11.30am – Singing. This is another 20 minute session, part of the kids’ daily routine, which we conduct in English from Mon-Thu (on Fridays they sing in Cantonese), with all the nursery classes at the same time. Most of the songs are ones I know from my own childhood, but there’s a handful of others too, and they also have lots of props and actions etc to get the kids involved. For now, I sing alongside another teacher who leads the session, but again, I think I’m taking over eventually.
11.50am – Students leave. A few kids stay for the whole day, but don’t have to do proper class in the afternoon. While they go for lunch, I help with the departing students, again primarily the nursery classes – getting them ready, taking them downstairs, and helping with pick-ups.
12.10pm – Lunch. Pretty self-explanatory. We have to take our lunch with us, and I eat with one of the other English teachers. We’re right next to the kids though, so it’s not exactly peaceful, at least until they go for nap-time.
1.00pm – Afternoon students arrive. This is the same procedure as in the morning, except there are far fewer kids in the afternoon – apart from the whole day students, who I don’t see after lunch anyway, there are only two nursery classes in (totalling 14 students), one of which is the international class (everything is conducted in English), who I don’t teach either. Again, I’m around for their exercise and Bible verse routine.
1.55pm – Class. As every class I teach in the day is different students, I simply repeat the same lesson four times. However, as there’s less in this class, sometimes I need an extra activity ready, if they finish the rest early. I have to say though, the afternoon class are probably the brightest group, on average!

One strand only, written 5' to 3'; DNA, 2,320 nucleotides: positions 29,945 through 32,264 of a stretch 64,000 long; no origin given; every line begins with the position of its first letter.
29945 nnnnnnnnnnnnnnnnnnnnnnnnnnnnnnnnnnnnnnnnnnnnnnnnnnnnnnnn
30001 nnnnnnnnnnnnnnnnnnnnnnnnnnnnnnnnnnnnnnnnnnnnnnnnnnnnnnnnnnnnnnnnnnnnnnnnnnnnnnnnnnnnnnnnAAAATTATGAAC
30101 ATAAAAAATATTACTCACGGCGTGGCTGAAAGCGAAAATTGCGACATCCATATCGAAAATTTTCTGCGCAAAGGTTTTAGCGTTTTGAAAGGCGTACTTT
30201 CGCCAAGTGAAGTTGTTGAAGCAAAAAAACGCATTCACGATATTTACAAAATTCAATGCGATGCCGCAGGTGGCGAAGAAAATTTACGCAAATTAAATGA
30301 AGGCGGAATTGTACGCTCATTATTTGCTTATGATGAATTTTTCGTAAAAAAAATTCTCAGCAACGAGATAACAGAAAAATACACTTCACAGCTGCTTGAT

2.15pm – Office. The headteacher gives us work to do in between classes, since lesson planning doesn’t take all day. Many of the class teachers are only in the office in the afternoon, since we have less students then. My main work over the past few weeks has been artistically based (which she read from my CV!) – I’ve been colouring in pictures, to go in a book they’re making. It’s ridiculously easy work, sometimes relaxing, other times quite boring!
3.55pm – Singing. Round 2 of the day, with both afternoon nursery classes.
4.15pm – Students leave. Again, very similar to the morning, except I help with all the students, not only nursery, and help escort those getting buses, as well as normal pick-ups.
4.30pm – Office. Yes, back to the office for a final half hour. Many of the class teachers use this time to call parents, to give feedback, but as I don’t have to do this, I just carry on with the colouring in for a bit longer.
5.00pm – Finish work. Annoyingly, this means I miss the 5pm bus every day, and have a 15 minute wait for the next one. It’s not too bad, but it’s generally around 6pm before I get back to my area of Hong Kong.
6.00pm – My evenings aren’t that exciting, at least for now. If I have any shopping or errands, I’ll do them on the way home, which is easy enough since everything stays open late, but annoying when I work the same schedule as most of the city, and everyone has the same plan as me, meaning everywhere is paced. Back at the flat, I’ll make dinner, watch TV, write my blog etc… Then I’m probably asleep between 11pm and midnight, to start all over again the next day! Repeat Mon-Fri, then 3 hours of more ‘office work’ (i.e. colouring in) on Saturday mornings.